Cincinnati Declines after Abandoning Streetcars

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In 1950, after six decades of electric streetcar operations, Cincinnati had reached its peak population of 503,998. The next year, in 1951, Cincinnati discontinued streetcar service and its population went into a steep decline, especially compared to the rest of the region. This chart breaks down population changes in the region 1950-2006.

Cincy USA Population TrendsThis clearly shows the decline of the City compared to the rest of the region. When Cincinnati operated a rail based mass transit system, they had the advantage of being the center of the region. Streetcars brought customers into Downtown and the Neighborhood Business Districts that lacked enough parking spaces.

After the streetcars were removed, bus ridership declined, and suburban malls, with massive parking lots began to dominate the retail scene. Cincinnati lost its advantage of centrality and easy access. It couldn’t function properly. With cars as the only viable form of transportation, the City, which was designed for walking and transit, couldn’t compete with suburbs built for cars. The suburbs flourished and the City declined.

Now we have the opportunity to put Cincinnati back on the path to growth. A strong center city will help the entire region. When people think of Detroit, they think of a vacant downtown, not an affluent outer suburb. People’s perceptions of a region are shaped by their urban cores, as most visitors to the area spend their time in or near a city’s downtown.

Modern Streetcar_PortlandThe Cincinnati Streetcar will make the city more competitive and more appealing to visitors. By contributing to a vibrant Downtown, it will improve the image of Cincinnati in the minds of the rest of the country. It will help us attract more graduates from out of state colleges and help us retain those who graduate from our great local institutions.

The same conventional thinking has caused 50 years of decline in this City. Why would people expect the same failed strategies to suddenly be successful? A new strategy is needed, one that capitalizes on the City’s strengths centrality and walkability. The streetcar, along with the Banks and the Gateway Quarter in Over-the-Rhine is part of that new strategy. Revitalize Cincinnati—Build the Streetcar.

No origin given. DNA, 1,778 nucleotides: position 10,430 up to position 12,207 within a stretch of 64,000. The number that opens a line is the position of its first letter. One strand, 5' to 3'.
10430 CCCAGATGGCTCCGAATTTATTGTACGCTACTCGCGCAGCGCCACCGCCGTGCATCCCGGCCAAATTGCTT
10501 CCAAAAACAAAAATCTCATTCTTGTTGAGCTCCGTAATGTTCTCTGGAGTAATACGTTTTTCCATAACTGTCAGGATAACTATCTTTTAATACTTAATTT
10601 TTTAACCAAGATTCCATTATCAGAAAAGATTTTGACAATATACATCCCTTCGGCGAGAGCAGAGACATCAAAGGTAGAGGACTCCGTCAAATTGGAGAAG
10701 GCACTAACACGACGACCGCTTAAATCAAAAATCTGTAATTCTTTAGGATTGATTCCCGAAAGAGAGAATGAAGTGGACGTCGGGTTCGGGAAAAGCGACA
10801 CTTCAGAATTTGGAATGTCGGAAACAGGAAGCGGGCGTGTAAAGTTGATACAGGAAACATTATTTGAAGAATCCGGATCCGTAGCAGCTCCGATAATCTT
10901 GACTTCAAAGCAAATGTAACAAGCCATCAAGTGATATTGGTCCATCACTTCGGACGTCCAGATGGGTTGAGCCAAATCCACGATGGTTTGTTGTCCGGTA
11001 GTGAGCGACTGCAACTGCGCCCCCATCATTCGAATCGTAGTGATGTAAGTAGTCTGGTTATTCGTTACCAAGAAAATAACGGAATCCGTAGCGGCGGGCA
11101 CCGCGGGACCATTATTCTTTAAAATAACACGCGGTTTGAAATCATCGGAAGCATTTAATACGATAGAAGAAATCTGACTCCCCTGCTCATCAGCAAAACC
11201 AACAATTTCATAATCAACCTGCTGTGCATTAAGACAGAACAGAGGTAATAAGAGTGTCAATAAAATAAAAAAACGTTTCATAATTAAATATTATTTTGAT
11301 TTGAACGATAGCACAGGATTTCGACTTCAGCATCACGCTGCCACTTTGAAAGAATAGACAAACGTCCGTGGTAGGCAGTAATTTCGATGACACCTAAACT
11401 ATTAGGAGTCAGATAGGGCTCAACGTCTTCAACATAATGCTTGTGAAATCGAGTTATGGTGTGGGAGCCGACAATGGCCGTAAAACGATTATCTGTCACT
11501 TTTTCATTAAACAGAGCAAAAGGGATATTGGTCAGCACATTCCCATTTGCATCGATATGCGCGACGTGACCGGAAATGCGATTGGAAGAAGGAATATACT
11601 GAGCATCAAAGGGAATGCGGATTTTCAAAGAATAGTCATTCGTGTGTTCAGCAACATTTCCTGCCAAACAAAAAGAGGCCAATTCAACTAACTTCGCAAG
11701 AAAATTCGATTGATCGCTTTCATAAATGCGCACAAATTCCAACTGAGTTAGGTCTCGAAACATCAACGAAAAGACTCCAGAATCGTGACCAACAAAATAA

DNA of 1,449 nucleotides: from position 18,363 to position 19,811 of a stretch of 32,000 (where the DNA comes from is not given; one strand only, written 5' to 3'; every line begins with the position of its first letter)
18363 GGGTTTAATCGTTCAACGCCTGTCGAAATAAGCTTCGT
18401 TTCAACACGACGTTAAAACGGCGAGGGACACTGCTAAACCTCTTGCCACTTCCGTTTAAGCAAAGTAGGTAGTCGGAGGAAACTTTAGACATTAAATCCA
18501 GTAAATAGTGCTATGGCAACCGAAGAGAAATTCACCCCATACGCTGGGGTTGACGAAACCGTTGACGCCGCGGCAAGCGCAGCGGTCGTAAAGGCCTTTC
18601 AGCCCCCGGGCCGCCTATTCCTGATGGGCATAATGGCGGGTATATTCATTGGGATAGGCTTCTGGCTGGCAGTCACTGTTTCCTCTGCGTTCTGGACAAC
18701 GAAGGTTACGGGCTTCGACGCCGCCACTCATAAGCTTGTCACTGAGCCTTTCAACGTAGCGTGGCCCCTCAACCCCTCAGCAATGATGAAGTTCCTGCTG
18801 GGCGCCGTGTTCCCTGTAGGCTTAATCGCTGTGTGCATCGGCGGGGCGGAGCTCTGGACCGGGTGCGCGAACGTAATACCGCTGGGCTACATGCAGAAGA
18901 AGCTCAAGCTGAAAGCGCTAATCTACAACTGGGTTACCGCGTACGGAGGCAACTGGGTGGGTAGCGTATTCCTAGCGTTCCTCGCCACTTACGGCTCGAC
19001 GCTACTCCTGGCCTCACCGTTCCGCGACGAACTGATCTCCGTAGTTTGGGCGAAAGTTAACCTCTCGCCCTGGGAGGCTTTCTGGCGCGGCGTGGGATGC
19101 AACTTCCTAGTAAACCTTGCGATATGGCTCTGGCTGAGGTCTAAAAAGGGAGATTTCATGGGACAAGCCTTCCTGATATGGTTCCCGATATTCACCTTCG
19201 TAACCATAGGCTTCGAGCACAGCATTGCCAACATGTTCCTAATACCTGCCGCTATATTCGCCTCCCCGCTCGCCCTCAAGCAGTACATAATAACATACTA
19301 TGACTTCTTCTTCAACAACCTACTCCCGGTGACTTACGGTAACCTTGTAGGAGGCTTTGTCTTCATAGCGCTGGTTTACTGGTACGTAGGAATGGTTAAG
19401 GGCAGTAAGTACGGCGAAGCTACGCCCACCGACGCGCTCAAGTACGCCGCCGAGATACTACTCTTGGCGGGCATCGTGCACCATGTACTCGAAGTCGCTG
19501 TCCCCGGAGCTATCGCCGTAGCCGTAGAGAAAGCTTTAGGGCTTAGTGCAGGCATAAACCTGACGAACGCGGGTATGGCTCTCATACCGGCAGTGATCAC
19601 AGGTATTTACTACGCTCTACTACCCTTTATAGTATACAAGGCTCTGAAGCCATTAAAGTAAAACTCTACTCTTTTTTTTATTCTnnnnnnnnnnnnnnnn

Cincinnati’s Transit Ridership Lags Behind Peer Cities

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Cincinnati is the 24th largest metro area in the country. Compared to similarly sized cities, our transit ridership is much lower.  Denver, Pittsburgh, Portland, and Cleveland all have rail systems and they all have over double the transit ridership of bus-only Cincinnati.  Two things are clear, rail attracts more riders than bus systems, and cities of a similar size to Cincinnati are large enough to support rail.

Transit Ridership Chart

Note: Pittsburgh Yearly Ridership data is extrapolated from daily ridership data. Cincy USA includes both Metro and TANK.

Streetcars a Part of Cincinnati’s Heritage

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Modern StreetcarCincinnati is a city blessed with a wonderful heritage. Our traditions live on to this day in our Opening Day Parade, the world’s second largest Oktoberfest, and one of the longest running Juneteenth festivals in the county.  We honor our heritage with these events and in our communities of faith that have flourished over the generations, but too often we have neglected our history and have suffered from it.

In Over-the-Rhine we allow one of the country’s largest and most impressive historic districts to slowly crumble, at the height of anti-German hysteria, we renamed many of our streets to hide our past, and over the few decades we have failed to restore the streetcars and inclines that gave rise to our treasured neighborhoods.

Walnut Hills and Northside grew around the streetcar junctions of Peebles and Knowlton’s corners. The inclines brought development to Price Hill and Mt. Adams. When we removed the streetcars, the city no longer could function the way it was designed, as a dense, walkable city. Cincinnati has 13 neighborhood business districts, none of which have enough parking to compete with suburban malls.

Our population has declined as well.  In 1890 when the first electric streetcar was installed in Cincinnati our population numbered 296,908.  During the 60 odd years our city operated streetcars, our population exploded.  When the #15  streetcar went of duty at 5:55am on April 29th, 1951, Cincinnati’s population stood at its all time peak of 503,998.  But our population growth ended when our streetcar service did.  Over the next half century, Cincinnati’s population rapidly declined, by the year 2000 it was 331,258—virtually the same population one hundred years earlier.

Investing in streetcars linking Downtown and Uptown, the region’s two largest employment centers, will reconnect us with our heritage, grow our population, and spur over a billion dollars of economic development.

Losing our streetcars and over a third of our population was a mistake that Cincinnati has not recovered from and one we must correct.  Revitalize Cincinnati—Build the Streetcar.